MANHATTAN, Kan. – Researchers at Kansas State University have completed a large trial with pigs to determine the feeding options that are best for producer’s profitability.
The research showed that swine producers have a lot of ways to reach the same amount of profitability, depending on the cost of feed and the market value of finished pigs.
“When raising pigs, producers can have two goals, basically,” said Mariana Menegat, a K-State doctoral student in swine nutrition who led the research. “They may want to feed the lowest feed cost, or they may want to follow a program that gives them the best profitability.”
Menegat tested combinations of diets with 1,188 pigs in a commercial research barn. Over the course of 120 days, some pigs were fed lower-cost, lower amino acid diets, and others were fed a diet formulated with a higher-costing feed that included protein-rich amino acids.
“Sometimes when feeding the lowest feed cost, they may lose some performance. Producers know that they are giving up some growth performance, but they are paying less for feed,” she said. “On the other hand, they may be willing to pay more for feed, but they know that the pig is going to perform better and that they are going to get paid back in return.”
The researchers also tested the profitability of feeding diets in two or four phases, meaning the number of different diets that a pig gets during the grow-finish stages. In the swine industry, it’s known as phase feeding.
“Depending on the producer’s situation, we can manage with different strategies and get the same results in the income over feed costs,” Menegat said. “The idea is to get to the same profitability or the same result but using different strategies for different production systems.”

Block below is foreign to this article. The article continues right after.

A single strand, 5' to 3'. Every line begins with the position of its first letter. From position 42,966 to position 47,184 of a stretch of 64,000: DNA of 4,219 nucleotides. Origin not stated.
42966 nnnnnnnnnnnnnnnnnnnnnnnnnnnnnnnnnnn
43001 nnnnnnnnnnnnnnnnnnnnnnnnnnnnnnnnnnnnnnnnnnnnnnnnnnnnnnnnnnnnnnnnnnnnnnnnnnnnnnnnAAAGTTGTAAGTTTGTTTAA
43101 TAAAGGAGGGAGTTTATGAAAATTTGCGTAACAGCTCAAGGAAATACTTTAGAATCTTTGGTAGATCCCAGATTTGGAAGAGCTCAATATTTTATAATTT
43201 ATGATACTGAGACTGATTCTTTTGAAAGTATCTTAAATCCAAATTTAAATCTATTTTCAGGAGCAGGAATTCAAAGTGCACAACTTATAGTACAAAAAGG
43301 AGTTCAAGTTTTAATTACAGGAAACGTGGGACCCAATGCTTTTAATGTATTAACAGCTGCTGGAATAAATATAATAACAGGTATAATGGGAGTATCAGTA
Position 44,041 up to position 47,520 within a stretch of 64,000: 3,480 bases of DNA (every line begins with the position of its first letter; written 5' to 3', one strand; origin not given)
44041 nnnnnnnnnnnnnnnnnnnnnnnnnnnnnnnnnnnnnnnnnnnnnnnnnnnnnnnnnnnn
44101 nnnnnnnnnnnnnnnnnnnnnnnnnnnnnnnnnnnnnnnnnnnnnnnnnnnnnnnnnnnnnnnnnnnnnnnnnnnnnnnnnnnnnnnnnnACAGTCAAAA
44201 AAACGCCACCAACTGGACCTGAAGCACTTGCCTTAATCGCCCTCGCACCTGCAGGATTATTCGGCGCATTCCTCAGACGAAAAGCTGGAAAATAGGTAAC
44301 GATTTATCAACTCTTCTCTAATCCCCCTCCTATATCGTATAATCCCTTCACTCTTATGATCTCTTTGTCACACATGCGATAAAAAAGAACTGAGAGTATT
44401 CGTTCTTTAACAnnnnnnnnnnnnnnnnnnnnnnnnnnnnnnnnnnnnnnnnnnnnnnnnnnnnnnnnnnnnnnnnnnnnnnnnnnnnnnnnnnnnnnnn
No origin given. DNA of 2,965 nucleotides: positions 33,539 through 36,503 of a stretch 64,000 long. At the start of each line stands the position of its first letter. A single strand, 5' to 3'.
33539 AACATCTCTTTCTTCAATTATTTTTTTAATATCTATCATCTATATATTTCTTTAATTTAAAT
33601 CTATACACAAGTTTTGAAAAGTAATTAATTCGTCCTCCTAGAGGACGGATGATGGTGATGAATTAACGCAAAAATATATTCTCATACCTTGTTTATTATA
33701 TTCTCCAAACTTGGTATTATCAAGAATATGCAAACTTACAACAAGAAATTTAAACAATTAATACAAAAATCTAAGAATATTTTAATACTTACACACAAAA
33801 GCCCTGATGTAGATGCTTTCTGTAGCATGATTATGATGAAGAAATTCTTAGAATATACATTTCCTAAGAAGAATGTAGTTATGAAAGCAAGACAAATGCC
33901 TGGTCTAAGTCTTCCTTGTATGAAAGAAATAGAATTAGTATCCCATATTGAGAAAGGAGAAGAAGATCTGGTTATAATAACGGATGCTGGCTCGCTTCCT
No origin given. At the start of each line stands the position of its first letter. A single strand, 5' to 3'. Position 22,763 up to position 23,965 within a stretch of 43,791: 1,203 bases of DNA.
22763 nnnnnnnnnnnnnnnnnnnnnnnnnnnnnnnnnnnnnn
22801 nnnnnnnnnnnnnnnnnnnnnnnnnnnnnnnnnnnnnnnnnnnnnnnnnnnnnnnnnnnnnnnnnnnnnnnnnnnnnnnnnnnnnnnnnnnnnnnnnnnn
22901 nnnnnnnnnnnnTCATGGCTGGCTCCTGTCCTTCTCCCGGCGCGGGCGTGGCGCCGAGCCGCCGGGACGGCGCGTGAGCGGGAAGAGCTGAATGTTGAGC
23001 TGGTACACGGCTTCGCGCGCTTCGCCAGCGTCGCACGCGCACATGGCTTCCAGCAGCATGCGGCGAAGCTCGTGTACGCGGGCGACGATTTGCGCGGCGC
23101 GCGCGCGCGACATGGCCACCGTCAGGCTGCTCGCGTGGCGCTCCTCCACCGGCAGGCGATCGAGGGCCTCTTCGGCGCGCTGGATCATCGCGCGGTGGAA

Throughout a given year, Menegat added, producers could choose to change strategies when feed costs are lower, or when market prices for pigs are higher, for example.
“What it means is that the producer has some options,” said Mike Tokach, a university distinguished professor in the department of animal sciences and industry who oversaw Menegat’s work.
“It comes back to what their personal endpoint and their personal goals are. If they really want maximum performance, they want to feed a little more amino acids.
This research provides us with some good numbers to use for calculating economic returns under different scenarios.”
Tokach noted that Kansas State University has routinely published recommendations for including amino acids in swine diets.
One purpose of this study was to assess whether the university’s current recommendations are still appropriate.
“As genetics improve, we need to keep re-assessing what the pigs’ needs are,” he said. “Some of the genetic companies just came out with new recommendations for their genetics, and their recommendations used to be lower than K-State’s recommendations for the same breeding lines, but now they are higher.
“One of the purposes of the trial was to compare what our standard recommendations were to these new amino acid recommendations.”
In the United States, pigs are fed as many as six different diets during various stages of growth.
Menegat initially tested two- and four-phase feeding, but thinks that testing finishing diets in three phases or even one phase could produce similar profitability for producers.
Feeding fewer diets to pigs could ultimately save money in other areas, she said, such as in transportation and other related costs.
Menegat will discuss this study at the 50th annual K-State Swine Day, which takes place on Nov. 16 in Manhattan.
For more information on this year’s event, visit www.asi.k-state.edu/events/swine-day.